“I have never known birds of different species to flock together. The very concept is unimaginable. Why, if that happened, we wouldn’t stand a chance! How could we possibly hope to fight them?”
Mrs. Bundy in Alfred Hitchcock’s The Birds
Things got a little Hitchcock here a few days ago when the rose-gold evening sky above our apartment block suddenly filled with a swirling monochrome cloud of crows and gulls. Drawn by the cacophony of screeches and caws, we watched the aerial spectacle from the shelter of our balcony, wondering what on earth had caused such agitation.
A few days previously, on my way to work, I had seen one of the local ‘eccentrics’ in the nearby piazza, throwing handfuls of food high above his head, and a flock of perhaps thirty yellow-legged gulls swooping down to catch the scraps mid-air. Of course, I’m all for good karma, and feeding the birds, but the net result of our friend’s activity is that the place is now knee-deep in rotting vegetables and guano. I tried running round there in the evening and it was like an ice rink. Looking at the birds flocking in the sky above our balcony, I wondered if perhaps Birdman had changed the location of his avian restaurant and was serving up dinner in the garden beneath our flat.
After about half an hour things settled down and then I noticed that all of the neighbourhood crows had gathered on the roof of one of the buildings opposite. They were staring us down in quite the threatening manner, as if they’d really taken the whole ‘murder of crows’ collective noun idea to heart. We decided it might be best to go inside and close the doors for the evening.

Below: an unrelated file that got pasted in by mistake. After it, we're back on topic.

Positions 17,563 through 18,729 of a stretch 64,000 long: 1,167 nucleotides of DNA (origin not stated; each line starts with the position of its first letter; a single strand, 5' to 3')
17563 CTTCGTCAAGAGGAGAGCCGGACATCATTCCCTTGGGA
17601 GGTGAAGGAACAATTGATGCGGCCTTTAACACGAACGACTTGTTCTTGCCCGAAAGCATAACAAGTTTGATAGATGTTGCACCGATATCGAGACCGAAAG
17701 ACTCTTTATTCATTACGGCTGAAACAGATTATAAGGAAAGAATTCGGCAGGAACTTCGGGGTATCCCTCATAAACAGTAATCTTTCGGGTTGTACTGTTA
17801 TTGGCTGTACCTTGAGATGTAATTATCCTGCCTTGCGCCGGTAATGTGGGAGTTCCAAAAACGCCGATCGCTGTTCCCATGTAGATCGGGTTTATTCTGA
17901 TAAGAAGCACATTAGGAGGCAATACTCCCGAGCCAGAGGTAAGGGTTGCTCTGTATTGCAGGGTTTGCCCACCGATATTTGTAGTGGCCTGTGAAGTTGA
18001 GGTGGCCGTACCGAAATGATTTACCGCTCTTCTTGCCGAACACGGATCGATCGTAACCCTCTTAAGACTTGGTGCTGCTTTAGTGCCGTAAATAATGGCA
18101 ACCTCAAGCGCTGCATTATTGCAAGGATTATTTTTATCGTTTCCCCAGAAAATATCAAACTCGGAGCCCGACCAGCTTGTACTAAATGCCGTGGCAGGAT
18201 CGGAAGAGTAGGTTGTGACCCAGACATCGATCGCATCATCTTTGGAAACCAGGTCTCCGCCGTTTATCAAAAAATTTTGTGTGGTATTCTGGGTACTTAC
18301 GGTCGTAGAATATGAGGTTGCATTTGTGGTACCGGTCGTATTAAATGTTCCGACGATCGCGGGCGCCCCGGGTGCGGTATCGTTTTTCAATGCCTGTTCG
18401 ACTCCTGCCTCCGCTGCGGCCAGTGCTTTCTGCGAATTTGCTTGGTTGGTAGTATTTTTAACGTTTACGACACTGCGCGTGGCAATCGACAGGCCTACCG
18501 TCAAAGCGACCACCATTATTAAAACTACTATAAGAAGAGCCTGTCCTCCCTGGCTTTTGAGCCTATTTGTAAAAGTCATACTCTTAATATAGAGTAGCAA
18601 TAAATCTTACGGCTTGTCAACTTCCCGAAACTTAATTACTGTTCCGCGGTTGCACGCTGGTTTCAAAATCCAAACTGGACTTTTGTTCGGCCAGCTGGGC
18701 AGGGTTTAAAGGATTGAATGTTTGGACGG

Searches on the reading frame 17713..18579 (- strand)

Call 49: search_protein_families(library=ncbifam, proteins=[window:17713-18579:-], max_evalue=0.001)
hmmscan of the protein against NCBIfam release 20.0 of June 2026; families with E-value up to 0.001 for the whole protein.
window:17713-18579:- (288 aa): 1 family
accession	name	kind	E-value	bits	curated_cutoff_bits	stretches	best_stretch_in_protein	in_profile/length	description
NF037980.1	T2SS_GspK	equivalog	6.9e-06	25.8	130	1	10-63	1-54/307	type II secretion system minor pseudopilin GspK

Whatever the hysterical flocking had been about, it seems that the gulls have won the turf wars for now. There has been an absence of crows, but the air has been thick with the wheezing, whinging calls of gull nestlings, hidden from view on the rooftops behind television aerials and satellite dishes. Until yesterday that is, when, as we were washing up after dinner, the whinging grew even louder and suddenly two young birds stuck their heads over the parapet of the house opposite.
The parents wheeled off to sit in a tree on the other side of the garden, apparently finally sick of the noise and constant demands, while their offspring hopped and flapped up and down and contemplated the fifty-foot drop to the ground below. Then, without any pomp or ceremony – one, two – the youngsters launched themselves from the roof and circled away to try out their newly-discovered wings.